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Sedentary Behavior and Prostate Cancer Risk in the NIH-AARP Diet and Health Study

By:
Contributors: Karen A. Kopciuk, PhD
Cancer Epidemiol Biomarkers Prev. 2014 May;23(5):882-9. doi: 10.1158/1055-9965.EPI-13-0808. Epub 2014 Feb 13.

Abstract

Sedentary behavior (sitting time) has been proposed as an independent risk factor for some cancers; however, its role in the development of prostate cancer has not been determined. We examined the prospective associations of self-reported daily sitting time and daily television/video viewing time with the risk of developing or dying from prostate cancer among 170,481 men in the NIH-AARP Diet and Health Study. We estimated HRs and 95% confidence intervals (CI) using Cox proportional hazards regression. Between 1996 and 2006, there were 13,751 incident (including 1,365 advanced) prostate cancer cases identified; prostate cancer mortality (through 2008) was 669. No strong or significant association with prostate cancer risk was seen in fully adjusted models for either daily sitting or television/video time. There were some suggestions of effect modification by body mass index (BMI; interaction for television/video time and BMI, P = 0.02). For total prostate cancer risk, television/video time was associated with a slightly elevated, but nonsignificant, increase amongst obese men (HR = 1.28; 95% CI, 0.98-1.69); a null association was observed amongst overweight men (HR = 1.04; 0.89-1.22); and, for men with a normal BMI, television/video time was associated with a nonsignificant risk decrease (HR = 0.82; 95% CI, 0.66-1.01). Similar patterns were observed for total daily sitting and television/video time in advanced prostate cancer and prostate cancer mortality. Sedentary behavior seems to play a limited role in the development of prostate cancer; however, we cannot rule out potential effect modification by BMI or the impact of measurement error on results.

PubMed

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Working to include Yukoners in APCaRI

APCaRI, represented by John Lewis and Catalina Vasquez, met with many Yukoners in Whitehorse recently to discuss the potential of including the North of 60 men in the registry and their samples in the biorepository. Sean Secord (photographed with John and Catalina), formerly with the Yukon Hospitals Foundation, talked with John on CBC Whitehorse radio about the challenges that Yukoners with cancer, and their families, have to manage and overcome to get testing and treatment. They are formidable; a recent article by Simkin et al., 2017 evaluated cancer mortality rates in the Yukon from 1999 to 2013 and found that they were elevated for prostate, female breast and lung, and colorectal cancers compared to both urban and rural populations in Canada South of the Yukon. The authors suggested that the high Yukon rates are, in part, due to the high percentage of Yukoners living in rural and very remote communities, making it necessary for patients to have to travel long distances for diagnoses and treatment. But even if the cancer patient lives in Whitehorse, (Yukon capital, population 25 085), cancer care options are limited due in part to a lack of oncologists and the specialized equipment needed.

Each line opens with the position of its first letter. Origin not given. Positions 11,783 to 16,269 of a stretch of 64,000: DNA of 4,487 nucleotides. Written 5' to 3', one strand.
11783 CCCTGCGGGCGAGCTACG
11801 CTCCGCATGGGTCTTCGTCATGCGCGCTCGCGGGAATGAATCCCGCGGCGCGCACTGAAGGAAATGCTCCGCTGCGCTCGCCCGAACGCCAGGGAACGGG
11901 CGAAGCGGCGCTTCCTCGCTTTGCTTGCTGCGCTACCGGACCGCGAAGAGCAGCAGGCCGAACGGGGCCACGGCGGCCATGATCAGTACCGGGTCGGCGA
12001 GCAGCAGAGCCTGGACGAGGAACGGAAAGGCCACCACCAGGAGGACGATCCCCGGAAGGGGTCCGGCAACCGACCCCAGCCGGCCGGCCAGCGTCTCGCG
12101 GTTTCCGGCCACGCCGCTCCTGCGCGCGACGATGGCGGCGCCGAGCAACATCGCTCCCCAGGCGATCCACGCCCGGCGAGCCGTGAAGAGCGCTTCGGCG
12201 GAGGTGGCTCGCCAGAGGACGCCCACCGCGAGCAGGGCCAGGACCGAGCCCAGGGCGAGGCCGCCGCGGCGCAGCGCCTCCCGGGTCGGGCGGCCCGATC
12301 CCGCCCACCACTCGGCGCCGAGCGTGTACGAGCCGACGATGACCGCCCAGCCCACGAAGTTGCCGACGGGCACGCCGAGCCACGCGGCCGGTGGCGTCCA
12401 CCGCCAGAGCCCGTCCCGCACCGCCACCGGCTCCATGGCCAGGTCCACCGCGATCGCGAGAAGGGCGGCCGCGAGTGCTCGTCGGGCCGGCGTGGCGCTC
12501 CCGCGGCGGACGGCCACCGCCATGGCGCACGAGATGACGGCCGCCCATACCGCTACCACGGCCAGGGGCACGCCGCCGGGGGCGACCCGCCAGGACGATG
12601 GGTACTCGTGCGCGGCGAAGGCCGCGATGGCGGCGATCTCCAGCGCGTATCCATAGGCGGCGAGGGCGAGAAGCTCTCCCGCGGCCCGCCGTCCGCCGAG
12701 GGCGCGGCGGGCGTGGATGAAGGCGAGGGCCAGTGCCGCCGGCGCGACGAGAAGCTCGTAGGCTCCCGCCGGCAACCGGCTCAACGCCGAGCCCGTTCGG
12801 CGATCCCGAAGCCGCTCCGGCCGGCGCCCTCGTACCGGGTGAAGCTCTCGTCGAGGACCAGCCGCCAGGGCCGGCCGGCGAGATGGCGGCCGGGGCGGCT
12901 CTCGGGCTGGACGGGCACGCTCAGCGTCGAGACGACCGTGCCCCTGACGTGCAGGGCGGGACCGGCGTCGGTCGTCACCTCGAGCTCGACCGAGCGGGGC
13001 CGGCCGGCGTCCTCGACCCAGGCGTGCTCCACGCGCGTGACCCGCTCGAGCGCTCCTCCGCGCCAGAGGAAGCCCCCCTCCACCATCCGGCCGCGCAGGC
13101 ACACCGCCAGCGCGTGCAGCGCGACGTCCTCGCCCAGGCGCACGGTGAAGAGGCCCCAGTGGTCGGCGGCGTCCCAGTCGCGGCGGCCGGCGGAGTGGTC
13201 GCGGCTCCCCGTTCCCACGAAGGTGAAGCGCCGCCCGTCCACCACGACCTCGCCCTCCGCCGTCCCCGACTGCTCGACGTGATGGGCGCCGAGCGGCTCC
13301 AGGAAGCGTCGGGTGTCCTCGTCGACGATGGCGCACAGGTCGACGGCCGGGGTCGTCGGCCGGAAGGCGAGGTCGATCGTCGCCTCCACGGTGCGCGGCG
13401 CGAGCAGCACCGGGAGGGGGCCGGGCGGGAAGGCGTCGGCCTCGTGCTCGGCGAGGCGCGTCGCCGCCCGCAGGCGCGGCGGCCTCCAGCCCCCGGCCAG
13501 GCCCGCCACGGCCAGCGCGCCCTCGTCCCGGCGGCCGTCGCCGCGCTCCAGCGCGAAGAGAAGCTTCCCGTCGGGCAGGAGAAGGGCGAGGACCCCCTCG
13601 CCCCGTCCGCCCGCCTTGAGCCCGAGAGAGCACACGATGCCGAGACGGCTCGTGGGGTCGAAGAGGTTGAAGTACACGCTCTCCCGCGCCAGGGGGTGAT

John and Catalina met and had stimulating discussions with many people dedicated to improving cancer care in the North including the Yukon Ride for Dad organizers, representatives from the medical and laboratory communities and people living with cancer, and their families.
APCaRI is determined to find a way to include the Yukon men in the registry so that their valuable medical information and samples can be added to the prostate cancer research initiative and be an important part of improving prostate cancer diagnosis, treatment and care.

- Perrin Beatty